Mon, Jun 29, 2009 - Page 3 News List

Ma coughs up cash to help save traditional characters

By Ko Shu-ling  /  STAFF REPORTER

President Ma Ying-jeou (馬英九) yesterday donated NT$100,000 (US$3,000) to help preserve traditional Chinese characters.

The donation came after he made controversial remarks that Taiwan and China should come to an agreement on the use of simplified Chinese characters.

Realizing his comments had caused a stir, Ma yesterday said that his proposal was made with the hope that Beijing would change its policy on Chinese characters so there would be more Chinese who could understand Chinese history and culture.

Ma made the remarks while visiting the Jih Hsing Typefoundry in Taipei City yesterday afternoon. Jih Hsin is one of the country’s few typefoundries using lead typeface in traditional Chinese characters.

Presidential Office Spokesman Wang Yu-chi (王郁琦), who accompanied Ma, said that the president was touched after he learned the news about a group of people launching a campaign to preserve Jih Hsing’s lead typecasting by digitalizing the foundry type hoping to preserve traditional culture. Their long-term goal is to establish a museum.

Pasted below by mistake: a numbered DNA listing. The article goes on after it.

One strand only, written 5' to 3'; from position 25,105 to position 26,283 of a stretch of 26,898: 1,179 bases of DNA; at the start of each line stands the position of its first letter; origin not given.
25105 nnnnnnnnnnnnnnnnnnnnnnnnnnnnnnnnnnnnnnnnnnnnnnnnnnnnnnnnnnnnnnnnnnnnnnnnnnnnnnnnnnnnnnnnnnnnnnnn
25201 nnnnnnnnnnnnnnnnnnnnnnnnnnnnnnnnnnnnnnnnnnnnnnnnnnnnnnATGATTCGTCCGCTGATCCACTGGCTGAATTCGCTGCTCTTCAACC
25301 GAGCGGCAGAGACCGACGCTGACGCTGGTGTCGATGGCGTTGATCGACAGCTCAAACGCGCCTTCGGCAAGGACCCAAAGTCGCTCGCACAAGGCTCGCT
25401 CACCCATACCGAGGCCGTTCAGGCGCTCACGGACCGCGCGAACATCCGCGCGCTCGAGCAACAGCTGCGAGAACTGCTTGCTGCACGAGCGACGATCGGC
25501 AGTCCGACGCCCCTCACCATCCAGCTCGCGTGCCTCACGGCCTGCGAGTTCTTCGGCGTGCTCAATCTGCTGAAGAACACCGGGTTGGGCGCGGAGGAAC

Describing Ma as someone with deep affection for Chinese culture and characters, Wang said the president decided it was necessary to visit the Jih Hsing Typefoundry to show his personal support. As a token of his backing for the program, Ma made a NT$100,000 donation.

He also called on the Council of Cultural Affairs to gain a better understanding of the situation and offer assistance.

On June 9, Ma said he hoped Taipei and Beijing could reach an agreement on the teaching of traditional and simplified Chinese characters at schools for overseas Taiwanese and Chinese, so that students would be taught to read traditional characters and write simplified characters.

He did not elaborate on what he meant by “understanding traditional Chinese characters and writing in simplified Chinese,” nor on how such an agreement would be reached with Beijing.

The remarks drew ire from Democratic Progressive Party legislators, who said Ma’s push for simplified characters was another move toward unification.

Dubbing it a “very big misunderstanding,” Ma later clarified that his comments were strictly aimed at the people of China, not Taiwan.

Ma yesterday said that it was important to read traditional Chinese characters because ancient books were written in traditional script.

As the Republic of China government has relocated from China to Taiwan, Ma said he wondered what would happen to traditional Chinese characters and culture if the government had not moved to Taiwan 60 years ago.

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